Wales are still proving a crowd-puller Down Under.
Australian rugby officials have revealed that the Test against Wales in Sydney will be the biggest of their three games against touring sides this month - including Six Nations champions England - with more than 60,000 tickets already sold.
It is a remarkable figure given Wales' recent form and one that is expected to rise closer to the 83,000 capacity of the Telstra Stadium - formerly known as the Olympic Stadium - during the next seven days leading up to the game.
'Despite their recent form and results, Wales still have a strong reputation on the world stage and people know that on their day, they can still come good,' said a Australian Rugby Union spokesman.
'The passion and history of rugby in Wales is world famous and people want the chance to go and see them play.'
In a sports-mad country as large in area as Australia, ticket sales for the Sydney Test have helped by the decision to stage the Wallabies' other two Tests this month in other cities.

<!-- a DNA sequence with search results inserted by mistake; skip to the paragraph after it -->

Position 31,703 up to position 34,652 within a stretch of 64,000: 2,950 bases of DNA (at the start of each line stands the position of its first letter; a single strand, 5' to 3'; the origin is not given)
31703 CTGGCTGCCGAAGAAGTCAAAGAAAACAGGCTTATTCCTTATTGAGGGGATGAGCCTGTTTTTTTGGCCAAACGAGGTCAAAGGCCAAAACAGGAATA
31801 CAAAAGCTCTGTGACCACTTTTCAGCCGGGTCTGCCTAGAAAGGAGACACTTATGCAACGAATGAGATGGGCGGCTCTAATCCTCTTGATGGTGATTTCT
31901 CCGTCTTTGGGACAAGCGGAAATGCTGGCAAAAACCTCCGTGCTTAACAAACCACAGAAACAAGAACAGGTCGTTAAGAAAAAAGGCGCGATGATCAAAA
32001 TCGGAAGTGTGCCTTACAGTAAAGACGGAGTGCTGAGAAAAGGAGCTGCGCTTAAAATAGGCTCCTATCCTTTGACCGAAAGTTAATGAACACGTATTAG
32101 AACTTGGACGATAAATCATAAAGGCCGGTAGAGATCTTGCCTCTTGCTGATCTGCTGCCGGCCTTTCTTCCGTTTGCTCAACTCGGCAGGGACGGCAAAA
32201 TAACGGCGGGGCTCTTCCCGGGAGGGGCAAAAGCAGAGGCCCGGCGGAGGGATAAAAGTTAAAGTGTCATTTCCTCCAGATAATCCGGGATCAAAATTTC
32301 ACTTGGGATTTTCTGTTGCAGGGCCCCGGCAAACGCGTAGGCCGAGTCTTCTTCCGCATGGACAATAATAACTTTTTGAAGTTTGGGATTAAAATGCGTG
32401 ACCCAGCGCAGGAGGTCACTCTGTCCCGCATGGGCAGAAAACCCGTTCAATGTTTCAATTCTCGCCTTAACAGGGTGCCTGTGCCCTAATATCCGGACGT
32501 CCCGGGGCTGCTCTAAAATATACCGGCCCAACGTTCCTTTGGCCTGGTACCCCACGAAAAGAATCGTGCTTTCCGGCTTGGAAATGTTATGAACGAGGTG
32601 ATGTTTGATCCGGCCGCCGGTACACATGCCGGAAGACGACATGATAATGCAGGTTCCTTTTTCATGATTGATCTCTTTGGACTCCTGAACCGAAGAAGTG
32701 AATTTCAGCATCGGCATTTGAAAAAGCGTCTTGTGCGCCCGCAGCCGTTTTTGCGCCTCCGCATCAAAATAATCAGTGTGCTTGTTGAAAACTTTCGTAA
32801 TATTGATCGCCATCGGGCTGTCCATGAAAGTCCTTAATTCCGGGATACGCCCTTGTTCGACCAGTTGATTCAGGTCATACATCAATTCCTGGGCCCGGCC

On Saturday they faced Ireland in Perth's Subiaco Stadium with 38,000 of a maximum 42,000 tickets already sold, while the clash with England at Melbourne's Telstra Dome - formerly known as Colonial Stadium - is expected to match the record 56,000 full-house that watched the second Test between Australia and the British Lions in 2001.
'Sydney is probably our biggest rugby market so undoubtedly people there are taking the chance to see the Wallabies while they are in town,' added the spokesman. 'It is sure to be quite an occasion.'
The winners of a filmmaking competition organised by the education charity Into Film and the WRU enjoyed a behind the scenes tour of the Millennium Stadium - and a chance to be photographed with the WRU's fire-breathing, rugby loving mascot, Scorch The Dragon, and Welsh international, Jake Ball.
The Wales Under 20 camp are in a quietly confident mood as they face Ireland in the U20 Championship, with Coaching Co-Ordinator Allan Lewis and full back Dafydd Howells targeting a top five finish in the tournament.
Wales U20 may start as favourites against Japan this evening in the U20 Championship, but Team Manager Mark Taylor is warning against complacency. He is also hoping a good win will boost morale and 'kickstart' performances.
Coach Richard Hodges is hoping Wales U20 can put a disappointing campaign behind them when they tackle Japan tomorrow as they look to finish the U20 Championship strongly to secure a good seeding for next year's tournament.